I talked to Steve Amaral next. Steve is eighty-five years old and has only missed one Martha’s Vineyard Striped Bass & Bluefish Derby in his entire life. That was in 1956, when he was serving in Korea as a specialist fourth class in the Army’s 51st Signal Battalion and couldn’t come home to fish.

Steve told me that as a boy he used to fish and hunt with Clayt, along with Steve’s father and his uncle Doc Amaral. He confirmed Clayt was relatively taciturn but friendly.

At one point Steve got up from the kitchen table and left the room. When he returned he held a fishing plug, a sloping-shaped white plug about six inches long. It looked old but the eyelets were still in good condition with barely any rust.

“Clayt was sure this was going to be the next big thing in plugs,” Steve said. “He gave it to me when I was a kid at a discount to go out and try it.”

“And how did it work?”

“Terribly. I never caught a thing with it, but I saved it all these years. Didn’t really know why, but I might as well pass it on to you.”

The fishing plug Clayt gave to Steve Amaral.
Courtesy Bill Eville

We talked for another hour, not so much about Clayt specifically, as Steve had been just a young boy in those days. Instead, the talk flowed from fishing to his plumbing career, his years as a fireman, and the ones that got away.

He pointed to a monster striped bass mounted on the wall.

“I caught that one in 1978,” he said, “56 3/4 pounds. It would have been the Derby winner that year, but I caught it two days after the Derby ended. Isn’t that something?”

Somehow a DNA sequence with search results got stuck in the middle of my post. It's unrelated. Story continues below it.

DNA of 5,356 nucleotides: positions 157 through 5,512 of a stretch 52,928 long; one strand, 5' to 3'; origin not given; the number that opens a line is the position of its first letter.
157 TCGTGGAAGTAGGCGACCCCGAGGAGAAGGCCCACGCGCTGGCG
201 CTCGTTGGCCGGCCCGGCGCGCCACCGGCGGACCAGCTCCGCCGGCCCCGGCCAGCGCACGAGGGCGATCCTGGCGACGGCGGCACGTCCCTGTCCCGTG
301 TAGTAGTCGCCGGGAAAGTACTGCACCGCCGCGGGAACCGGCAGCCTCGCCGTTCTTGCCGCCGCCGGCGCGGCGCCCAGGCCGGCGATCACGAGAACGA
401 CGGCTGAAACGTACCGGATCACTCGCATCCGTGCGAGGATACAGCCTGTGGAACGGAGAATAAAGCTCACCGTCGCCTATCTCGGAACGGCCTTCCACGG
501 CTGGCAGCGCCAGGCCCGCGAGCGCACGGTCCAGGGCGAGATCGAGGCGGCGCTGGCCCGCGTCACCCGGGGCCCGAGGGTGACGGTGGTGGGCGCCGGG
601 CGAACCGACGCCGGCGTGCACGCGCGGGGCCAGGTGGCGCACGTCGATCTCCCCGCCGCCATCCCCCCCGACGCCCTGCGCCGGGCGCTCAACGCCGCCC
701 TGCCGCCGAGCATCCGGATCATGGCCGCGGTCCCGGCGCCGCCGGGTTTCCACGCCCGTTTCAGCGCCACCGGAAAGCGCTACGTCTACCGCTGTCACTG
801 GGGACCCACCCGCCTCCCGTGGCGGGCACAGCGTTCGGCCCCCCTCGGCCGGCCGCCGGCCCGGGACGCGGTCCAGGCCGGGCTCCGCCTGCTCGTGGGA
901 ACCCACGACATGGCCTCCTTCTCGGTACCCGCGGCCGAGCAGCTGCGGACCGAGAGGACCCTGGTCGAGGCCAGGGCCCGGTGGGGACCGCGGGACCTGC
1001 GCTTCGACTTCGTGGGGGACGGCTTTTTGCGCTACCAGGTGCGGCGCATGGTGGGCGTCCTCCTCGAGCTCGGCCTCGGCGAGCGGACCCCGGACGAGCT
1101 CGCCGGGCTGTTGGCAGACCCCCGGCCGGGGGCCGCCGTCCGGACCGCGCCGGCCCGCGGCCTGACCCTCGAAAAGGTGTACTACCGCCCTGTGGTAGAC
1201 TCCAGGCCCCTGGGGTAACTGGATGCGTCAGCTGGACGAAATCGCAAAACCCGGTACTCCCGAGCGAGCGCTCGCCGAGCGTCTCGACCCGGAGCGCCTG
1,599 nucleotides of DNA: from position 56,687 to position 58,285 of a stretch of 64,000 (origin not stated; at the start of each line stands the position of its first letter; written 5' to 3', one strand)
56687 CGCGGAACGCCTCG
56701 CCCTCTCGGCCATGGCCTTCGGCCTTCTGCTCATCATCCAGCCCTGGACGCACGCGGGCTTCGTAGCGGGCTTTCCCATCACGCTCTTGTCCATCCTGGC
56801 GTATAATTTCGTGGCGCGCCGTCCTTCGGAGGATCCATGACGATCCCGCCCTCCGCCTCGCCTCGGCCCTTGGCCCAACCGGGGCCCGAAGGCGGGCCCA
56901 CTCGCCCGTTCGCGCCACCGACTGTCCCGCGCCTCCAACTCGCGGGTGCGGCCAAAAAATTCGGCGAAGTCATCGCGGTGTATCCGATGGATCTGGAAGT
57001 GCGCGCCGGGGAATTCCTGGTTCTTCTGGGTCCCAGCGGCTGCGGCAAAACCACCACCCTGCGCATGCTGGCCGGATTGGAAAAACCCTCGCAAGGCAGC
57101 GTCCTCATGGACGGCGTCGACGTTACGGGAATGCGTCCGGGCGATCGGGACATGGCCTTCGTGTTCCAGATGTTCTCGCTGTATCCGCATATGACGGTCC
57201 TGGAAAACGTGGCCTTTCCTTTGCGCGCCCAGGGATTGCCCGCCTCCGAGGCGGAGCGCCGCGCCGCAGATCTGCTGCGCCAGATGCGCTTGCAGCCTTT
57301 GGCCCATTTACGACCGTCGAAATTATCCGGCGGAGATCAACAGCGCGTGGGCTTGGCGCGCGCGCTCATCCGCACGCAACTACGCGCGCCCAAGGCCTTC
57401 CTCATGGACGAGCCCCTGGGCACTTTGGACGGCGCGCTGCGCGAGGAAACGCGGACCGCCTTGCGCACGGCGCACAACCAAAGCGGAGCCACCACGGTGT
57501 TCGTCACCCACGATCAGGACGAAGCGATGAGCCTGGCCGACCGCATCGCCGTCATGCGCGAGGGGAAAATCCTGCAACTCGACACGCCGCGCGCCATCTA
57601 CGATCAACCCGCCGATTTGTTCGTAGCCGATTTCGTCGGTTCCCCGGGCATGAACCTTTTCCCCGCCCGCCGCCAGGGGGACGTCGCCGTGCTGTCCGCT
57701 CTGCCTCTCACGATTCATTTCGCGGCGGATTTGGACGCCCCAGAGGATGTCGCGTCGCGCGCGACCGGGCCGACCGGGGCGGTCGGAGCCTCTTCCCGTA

I was holding Clayt’s plug while Steve told the story, passing it from hand to hand, imagining the scene of Clayt giving the plug to Steve to this scene today of Steve passing it along to me.

“Yes,” I agreed. “That is something.”

I would have happily sat in kitchens and living rooms around the Island for years, hearing about the old days from men with thick, leathery hands and iconic faces that would have looked at home on all manner of currency. But each fisherman had mostly the same thing to say about Clayt: he was a good man who loved the Vineyard, quiet and demanding, but kind, too.


It was time to go where all dead ends eventually lead: the graveyard. My mother told me Clayt was buried in the Oak Bluffs cemetery, but she didn’t know exactly where. And so on a Saturday morning, I joined a cemetery tour led by Tom Dresser. I brought my eleven-year-old daughter with me.

Pickle, a nickname she acquired in the womb, spends at least one day a week after school at the Gazette office and periodically accompanies me on assignments. She understands the power of walking around with a pad and pen and likes to write down lists of details that she urges me to use in my stories.

“Why don’t you add that a bird named Ed flew by while 
you were interviewing that lady with the guitar,” she has asked.

And yet going on a cemetery tour was not at the top of her list of things to do on a summer day. I convinced her by explaining we were gathering clues about our family history. I also promised her a double byline.

Harding’s store on Circuit Avenue with Mary and Clayt (on right), 1920.
Courtesy Bill Eville

“Research assistant,” she suggested.